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Although this was written way back in 1926 and recorded by a huge number of artists up to the 1950s. It was the Elvis version that really gave the song a new level of commercial success. He decided to perform after a suggestion from his manager Colonel Tom Parker, as the song was his wife’s favorite tune. By 1992 it was awarded the Recording Industry Association of America 2x platinum award for selling over 2 million copies. 

We’re using a nice and simple chord progression in D minor here, no capo is required and we’ll be using the three chords Dm, G7, and C. The strumming pattern is in triplet timing and we’ll be playing the pattern D, D, UD, U which gives us 3 sets of 1/4 note triplets, making the bar of 3/4.

Army Dreamers by Kate Bush

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A quite striking and stylized song from the English star Kate Bush which has nice finger-picked accompaniment. Taken from her third album ‘Never for Ever’ which was able to reach the top 20’s on the UK hit charts. During the gulf war, the BBC (British Broadcasting Corporation) deemed the song inappropriate due to its themes of the military and warfare. It also has a very popular music video accompaniment which is currently sitting at over 6 million views on YouTube.

Although the tablature details this as 60bpm in 6/8, no one will actually play it like this. Treat it as 3/4 which is the same thing, just at double the bpm of 120. This way you can think of it as just a bass note picked with the thumb followed by 2 chords on the higher strings to total your 3 x 1/4 notes. This way you can easily identify the start of a new bar with each pluck of the thumb.

Bed of Roses by Bon Jovi

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Time to slow things down a bit with this fantastic ballad from Bon Jovi, we don’t get to reference much music from the 90s, but this track from 1993 is one of the best. Bon Jovi wrote it while sitting in his hotel room suffering from a hangover due to having a pretty rowdy time the night before. It contains some soft lead guitar playing along with some simple power chords. The drums are also very light with oftentimes the 1 count not having any accent at all.

If you imagine the snare hit as coming in on the second bar of each 3/4 count you’ll soon start to hear an ‘imaginary’ kick drum on the bar beforehand. Once you can identify the start of each bar it becomes much easier to sink into the groove which is particularly important for the lead guitar parts where you’ll often be playing over the bar and feeling a little ‘disconnected’ with those 1 counts.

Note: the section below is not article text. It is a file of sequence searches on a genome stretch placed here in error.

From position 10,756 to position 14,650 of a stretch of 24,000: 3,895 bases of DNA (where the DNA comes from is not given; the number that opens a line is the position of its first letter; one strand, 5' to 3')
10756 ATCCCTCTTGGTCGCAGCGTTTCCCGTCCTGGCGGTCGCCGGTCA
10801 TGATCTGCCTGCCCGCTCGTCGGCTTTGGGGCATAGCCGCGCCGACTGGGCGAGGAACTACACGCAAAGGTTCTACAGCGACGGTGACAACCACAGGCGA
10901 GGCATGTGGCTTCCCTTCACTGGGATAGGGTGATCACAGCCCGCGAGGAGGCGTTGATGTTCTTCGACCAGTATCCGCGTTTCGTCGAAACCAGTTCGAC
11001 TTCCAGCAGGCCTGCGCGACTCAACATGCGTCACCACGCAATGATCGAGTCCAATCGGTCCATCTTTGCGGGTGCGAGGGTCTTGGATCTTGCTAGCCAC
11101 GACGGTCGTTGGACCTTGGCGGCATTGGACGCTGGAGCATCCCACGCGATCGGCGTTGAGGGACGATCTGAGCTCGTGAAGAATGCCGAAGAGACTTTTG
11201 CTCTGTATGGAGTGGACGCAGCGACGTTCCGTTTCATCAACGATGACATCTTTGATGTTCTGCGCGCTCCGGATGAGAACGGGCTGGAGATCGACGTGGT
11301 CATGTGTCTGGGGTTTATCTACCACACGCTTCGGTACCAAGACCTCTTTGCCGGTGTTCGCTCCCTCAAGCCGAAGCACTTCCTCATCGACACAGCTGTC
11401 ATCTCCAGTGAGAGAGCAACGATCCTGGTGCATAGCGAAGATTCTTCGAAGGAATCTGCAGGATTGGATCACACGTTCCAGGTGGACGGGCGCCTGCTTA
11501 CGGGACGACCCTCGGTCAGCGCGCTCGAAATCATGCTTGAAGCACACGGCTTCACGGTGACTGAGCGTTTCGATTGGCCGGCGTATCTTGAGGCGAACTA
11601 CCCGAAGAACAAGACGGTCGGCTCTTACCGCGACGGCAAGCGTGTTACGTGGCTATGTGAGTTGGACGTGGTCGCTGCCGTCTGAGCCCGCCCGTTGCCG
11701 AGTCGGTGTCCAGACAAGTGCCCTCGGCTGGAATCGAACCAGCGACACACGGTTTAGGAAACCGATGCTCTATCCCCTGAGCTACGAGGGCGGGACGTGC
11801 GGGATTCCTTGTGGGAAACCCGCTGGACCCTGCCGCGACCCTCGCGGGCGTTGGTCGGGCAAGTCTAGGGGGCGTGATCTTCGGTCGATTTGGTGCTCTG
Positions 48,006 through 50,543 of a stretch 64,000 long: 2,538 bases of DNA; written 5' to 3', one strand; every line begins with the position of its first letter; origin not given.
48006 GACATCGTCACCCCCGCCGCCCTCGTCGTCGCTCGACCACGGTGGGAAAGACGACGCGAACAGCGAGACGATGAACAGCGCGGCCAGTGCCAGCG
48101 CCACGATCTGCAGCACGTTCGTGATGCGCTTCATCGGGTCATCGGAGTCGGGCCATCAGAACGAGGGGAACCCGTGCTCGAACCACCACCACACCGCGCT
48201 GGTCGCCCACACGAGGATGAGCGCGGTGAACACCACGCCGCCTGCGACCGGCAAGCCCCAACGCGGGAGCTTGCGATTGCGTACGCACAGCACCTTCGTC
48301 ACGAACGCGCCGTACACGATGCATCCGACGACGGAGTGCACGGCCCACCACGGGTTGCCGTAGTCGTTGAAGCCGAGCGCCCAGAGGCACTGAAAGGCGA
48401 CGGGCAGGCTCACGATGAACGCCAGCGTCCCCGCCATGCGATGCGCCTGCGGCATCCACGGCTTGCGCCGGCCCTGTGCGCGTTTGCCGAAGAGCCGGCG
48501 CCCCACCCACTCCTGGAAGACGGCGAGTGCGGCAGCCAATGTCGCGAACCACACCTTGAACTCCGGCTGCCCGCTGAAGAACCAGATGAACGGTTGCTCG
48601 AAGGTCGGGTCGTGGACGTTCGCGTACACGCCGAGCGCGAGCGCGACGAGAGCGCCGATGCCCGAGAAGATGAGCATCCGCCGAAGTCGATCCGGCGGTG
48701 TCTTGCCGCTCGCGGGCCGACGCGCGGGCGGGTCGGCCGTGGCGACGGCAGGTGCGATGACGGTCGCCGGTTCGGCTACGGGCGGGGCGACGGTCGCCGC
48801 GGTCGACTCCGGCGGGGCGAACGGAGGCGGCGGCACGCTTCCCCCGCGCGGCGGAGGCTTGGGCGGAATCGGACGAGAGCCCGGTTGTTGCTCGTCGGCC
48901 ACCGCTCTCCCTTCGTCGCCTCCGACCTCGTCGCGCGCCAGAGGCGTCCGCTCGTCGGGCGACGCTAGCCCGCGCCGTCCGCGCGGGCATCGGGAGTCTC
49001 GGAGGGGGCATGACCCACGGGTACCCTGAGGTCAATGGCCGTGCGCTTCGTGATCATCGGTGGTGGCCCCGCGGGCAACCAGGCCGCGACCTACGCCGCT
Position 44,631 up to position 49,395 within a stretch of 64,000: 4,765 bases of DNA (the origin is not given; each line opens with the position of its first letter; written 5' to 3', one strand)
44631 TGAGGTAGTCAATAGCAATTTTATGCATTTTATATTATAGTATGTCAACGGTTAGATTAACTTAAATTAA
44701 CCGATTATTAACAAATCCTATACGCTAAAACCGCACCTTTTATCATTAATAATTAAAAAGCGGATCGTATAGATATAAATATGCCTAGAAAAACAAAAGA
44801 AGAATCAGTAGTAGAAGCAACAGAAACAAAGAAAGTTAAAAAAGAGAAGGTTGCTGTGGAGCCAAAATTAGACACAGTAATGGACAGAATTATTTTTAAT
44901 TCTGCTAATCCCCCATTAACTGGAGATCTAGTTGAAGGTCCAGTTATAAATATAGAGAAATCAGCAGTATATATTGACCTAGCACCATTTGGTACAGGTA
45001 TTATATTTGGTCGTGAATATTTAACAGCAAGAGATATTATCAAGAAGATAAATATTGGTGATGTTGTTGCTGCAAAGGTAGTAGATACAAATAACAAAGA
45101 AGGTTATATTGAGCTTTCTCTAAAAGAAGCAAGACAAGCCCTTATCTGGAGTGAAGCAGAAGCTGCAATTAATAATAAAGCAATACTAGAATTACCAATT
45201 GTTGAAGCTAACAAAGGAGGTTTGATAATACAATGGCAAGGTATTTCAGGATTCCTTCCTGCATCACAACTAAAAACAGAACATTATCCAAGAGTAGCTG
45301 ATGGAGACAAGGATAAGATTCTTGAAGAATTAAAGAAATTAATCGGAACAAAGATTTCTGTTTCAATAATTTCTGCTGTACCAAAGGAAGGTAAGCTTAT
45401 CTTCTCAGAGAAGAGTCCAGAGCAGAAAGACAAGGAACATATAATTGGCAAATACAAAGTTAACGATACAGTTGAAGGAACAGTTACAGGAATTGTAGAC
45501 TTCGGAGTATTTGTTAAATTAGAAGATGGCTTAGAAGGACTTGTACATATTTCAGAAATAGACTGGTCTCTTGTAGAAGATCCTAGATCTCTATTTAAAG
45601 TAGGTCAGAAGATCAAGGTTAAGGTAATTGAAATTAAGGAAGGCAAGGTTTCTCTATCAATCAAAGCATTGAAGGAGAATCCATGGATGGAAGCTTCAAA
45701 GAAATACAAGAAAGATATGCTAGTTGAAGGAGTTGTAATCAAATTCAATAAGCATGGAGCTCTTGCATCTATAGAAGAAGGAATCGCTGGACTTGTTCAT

Blackout by Muse

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Muse always does a great job of being eclectic while still making everything feel like it’s supposed to be there. Blackout is a great example of this, with ballad-like drums, emotive orchestration, and ambient guitars that go from Spanish-acoustic sounding to grungy heavy distortion. All the while maintaining this particular vibe and atmosphere that only a band like Muse could pull off.

So what does this mean to you as a guitarist? Well in this song you’ll primarily be using a technique called ‘tremolo picking’, this essentially means picking super fast. The trick between tremolo picking that sounds messy and intentional is slightly accenting the 1 count, that way is the notes in the middle of the drift a little it ends up being inconsequential to the listener as long as you’re locking in on those 1 counts.

Bojangles by Jerry Jeff Walker

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A very late 60’s song written by Jerry Jeff Walker and released as a single by The Nitty Gritty Dirt band for their 1970 released album ‘Uncle Charlie & His Dog Teddy’.  Jeff Walker has noted that he was inspired to write this track, which contains an interesting mix of country and folk, after encountering someone while he was in jail (for public intoxication) who called himself Mr. Bojangles in order to hide his real identity from the police.

This is one of the easier songs to play in 3/4 timing as we can essentially take a fairly regular chord progression that uses some nice and easy open chords. But we strum them by first hitting the lower portion of the chord to make a kind of pseudo bass part, followed by two strums of the entire chord. Do this in 1/4 notes and you have your easy 3/4 timing! You’ll also need a capo on the second fret to bring it in key.

Down in the Valley by Johnny Cash